Whilst government intervention has not been associated with an increase in deaths from suicide, changes in other mental health conditions are a far more complex issue.  

There is abundant evidence that mental health has declined in the population since the onset of the pandemic, which may provide evidence that lockdowns cause mental health problems.  

However, research into this area is fraught with no limitations of confounders, meaning that it is extremely challenging to ascertain whether government intervention causes or is simply associated with mental health clients, perhaps both driven by the underlying factor of the pandemic itself.  

Global Health Programmes

Surveys conducted by multilateral health agencies found that services for a variety of conditions – including HIV, tuberculosis and malaria were disrupted by the pandemic.  For example, a survey by the Global Fund to Fight AIDS, Tuberculosis and Malaria found that 80% of HIV programmes and 75% of TB programmes reported disruption to service delivery.  

By May 2020, childhood vaccination campaigns had been disrupted in 68 countries.  However, these disruptions have been caused by multiple complex direct and indirect consequences of COVID-19, not just stay at home orders. 

Lockdowns: Costs and Benefits 

Public health ethicists and practitioners have long known that stringent control measures aimed at reducing disease mortality and morbidity will be accompanied by negative consequences in many sectors of the economy.  

These harms are real, multifaceted and potentially long term, and are therefore important factors for policymakers to consider when choosing which intervention packages to implement.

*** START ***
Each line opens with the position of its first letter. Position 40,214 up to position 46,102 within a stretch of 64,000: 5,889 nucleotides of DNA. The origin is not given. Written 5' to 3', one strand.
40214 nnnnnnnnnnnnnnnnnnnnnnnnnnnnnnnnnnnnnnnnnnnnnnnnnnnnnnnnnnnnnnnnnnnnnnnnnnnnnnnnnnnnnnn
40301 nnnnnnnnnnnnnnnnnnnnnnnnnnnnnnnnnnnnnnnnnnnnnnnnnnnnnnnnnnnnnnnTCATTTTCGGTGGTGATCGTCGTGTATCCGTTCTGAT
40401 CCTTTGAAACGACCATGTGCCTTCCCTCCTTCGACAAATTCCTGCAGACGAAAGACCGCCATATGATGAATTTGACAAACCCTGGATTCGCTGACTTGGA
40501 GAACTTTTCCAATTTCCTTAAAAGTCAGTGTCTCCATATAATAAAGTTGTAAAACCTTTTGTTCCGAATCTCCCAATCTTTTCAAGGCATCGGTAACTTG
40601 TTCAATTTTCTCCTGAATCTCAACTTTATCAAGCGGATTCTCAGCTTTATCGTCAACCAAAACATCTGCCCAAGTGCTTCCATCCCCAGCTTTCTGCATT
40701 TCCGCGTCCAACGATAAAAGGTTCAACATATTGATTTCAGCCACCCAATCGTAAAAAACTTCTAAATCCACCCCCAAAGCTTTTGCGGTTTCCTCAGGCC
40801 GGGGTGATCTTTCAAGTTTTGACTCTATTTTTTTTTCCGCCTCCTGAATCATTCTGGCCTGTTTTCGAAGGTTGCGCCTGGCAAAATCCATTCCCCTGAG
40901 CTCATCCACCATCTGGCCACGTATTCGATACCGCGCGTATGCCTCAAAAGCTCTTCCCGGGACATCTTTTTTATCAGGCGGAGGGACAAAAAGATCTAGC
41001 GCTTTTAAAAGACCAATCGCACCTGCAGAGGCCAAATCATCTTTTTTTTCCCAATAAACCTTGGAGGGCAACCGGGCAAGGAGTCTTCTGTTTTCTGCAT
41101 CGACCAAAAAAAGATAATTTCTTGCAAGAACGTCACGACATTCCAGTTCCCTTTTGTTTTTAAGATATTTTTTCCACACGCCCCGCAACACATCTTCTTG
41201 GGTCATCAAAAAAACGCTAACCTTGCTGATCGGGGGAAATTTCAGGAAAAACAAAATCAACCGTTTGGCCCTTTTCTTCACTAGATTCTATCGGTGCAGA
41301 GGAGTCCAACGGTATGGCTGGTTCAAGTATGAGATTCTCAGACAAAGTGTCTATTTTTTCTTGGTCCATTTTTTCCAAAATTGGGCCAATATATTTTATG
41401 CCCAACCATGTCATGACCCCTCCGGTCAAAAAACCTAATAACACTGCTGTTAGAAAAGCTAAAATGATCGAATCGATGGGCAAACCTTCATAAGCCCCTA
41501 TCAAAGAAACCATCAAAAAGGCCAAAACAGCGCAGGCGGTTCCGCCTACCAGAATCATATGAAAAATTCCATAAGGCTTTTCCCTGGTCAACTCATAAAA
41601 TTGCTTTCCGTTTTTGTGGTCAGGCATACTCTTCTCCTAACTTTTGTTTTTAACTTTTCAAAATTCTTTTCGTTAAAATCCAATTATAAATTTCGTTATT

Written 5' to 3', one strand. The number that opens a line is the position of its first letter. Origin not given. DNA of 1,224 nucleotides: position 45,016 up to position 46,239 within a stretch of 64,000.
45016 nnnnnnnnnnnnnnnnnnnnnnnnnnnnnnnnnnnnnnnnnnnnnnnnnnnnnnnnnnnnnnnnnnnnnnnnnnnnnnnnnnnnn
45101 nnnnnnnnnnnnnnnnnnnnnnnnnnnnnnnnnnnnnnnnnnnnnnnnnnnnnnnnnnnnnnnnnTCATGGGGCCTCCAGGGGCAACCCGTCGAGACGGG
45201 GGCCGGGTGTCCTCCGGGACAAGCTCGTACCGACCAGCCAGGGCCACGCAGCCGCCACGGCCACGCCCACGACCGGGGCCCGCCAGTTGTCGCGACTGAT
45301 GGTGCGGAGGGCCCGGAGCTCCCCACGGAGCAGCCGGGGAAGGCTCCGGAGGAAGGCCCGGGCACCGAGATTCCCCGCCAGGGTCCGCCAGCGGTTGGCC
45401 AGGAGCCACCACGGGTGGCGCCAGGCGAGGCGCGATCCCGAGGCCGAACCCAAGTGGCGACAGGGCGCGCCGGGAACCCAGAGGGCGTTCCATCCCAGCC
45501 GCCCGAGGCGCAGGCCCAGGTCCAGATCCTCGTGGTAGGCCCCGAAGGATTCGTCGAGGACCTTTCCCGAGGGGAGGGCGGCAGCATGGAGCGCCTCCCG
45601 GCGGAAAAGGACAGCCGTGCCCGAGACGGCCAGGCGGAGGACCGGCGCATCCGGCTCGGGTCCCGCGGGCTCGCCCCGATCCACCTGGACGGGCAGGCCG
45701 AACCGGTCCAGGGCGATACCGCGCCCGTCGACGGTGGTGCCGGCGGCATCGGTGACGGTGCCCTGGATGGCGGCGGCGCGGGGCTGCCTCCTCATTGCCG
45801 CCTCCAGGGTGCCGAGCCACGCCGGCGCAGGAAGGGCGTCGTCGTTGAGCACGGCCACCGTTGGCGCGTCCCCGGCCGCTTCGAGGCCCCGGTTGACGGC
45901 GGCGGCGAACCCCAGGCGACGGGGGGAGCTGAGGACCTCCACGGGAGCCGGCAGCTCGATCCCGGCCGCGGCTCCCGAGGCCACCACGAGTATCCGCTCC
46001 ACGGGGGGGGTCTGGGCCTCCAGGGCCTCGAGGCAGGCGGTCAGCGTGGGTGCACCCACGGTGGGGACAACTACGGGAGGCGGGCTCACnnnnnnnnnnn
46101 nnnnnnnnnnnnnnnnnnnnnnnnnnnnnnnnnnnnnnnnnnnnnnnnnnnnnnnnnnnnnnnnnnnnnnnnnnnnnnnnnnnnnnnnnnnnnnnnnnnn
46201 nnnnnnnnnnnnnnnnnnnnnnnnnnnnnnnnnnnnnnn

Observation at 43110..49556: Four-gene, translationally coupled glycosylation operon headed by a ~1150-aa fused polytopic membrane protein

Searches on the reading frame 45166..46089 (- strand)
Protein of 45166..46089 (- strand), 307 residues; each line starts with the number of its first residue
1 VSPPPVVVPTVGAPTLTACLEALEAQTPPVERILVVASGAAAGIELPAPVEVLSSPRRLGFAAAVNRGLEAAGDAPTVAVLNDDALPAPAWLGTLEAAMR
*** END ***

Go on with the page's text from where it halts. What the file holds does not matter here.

However, this cost benefit view must also recognise harms caused by large and ongoing epidemics of COVID-19, and it is often extremely difficult to separate the potential impacts of lockdown from those of the pandemic itself.  

Most crucially, many harms are not mutually independent; negative consequences arising from interventions are also present during generalised COVID-19 epidemics.

The reality is that whether knockdowns and other government interventions have a net benefit is a challenging question which requires evaluating social, economic and health aspects.  

Furthermore, the question poses a false dichotomy.  

Governments were not faced with the choice between the harms of lockdown and the harms of COVID-19, but rather sought to find the means to minimise the impact of both.  

When looking at secondary health impacts in particular, often the most that it is possible to say is that there are harms associated with both large COVID-19 outbreaks and government interventions to prevent the disease.  

It is also important to consider voluntary behaviour change, with evidence that some economic and social harms of the pandemic can plausibly be explained by individual responses to rising infection numbers.  

The authors concluded that from the evidence to date, government interventions, even more restrictive ones such as stay at home orders are beneficial in some circumstances and unlikely to be causing harms more extreme than the pandemic itself. 

However, the authors have not considered the evidence of vaccination and in particular, in countries such as Australia and New Zealand who locked down heavily but did not implement a vaccination programme. 

The London General Practice, the leading London doctors’ clinic in Harley Street commends the Government on its vaccination programme and encourages all those eligible to be vaccinated.

Dr Paul Ettlinger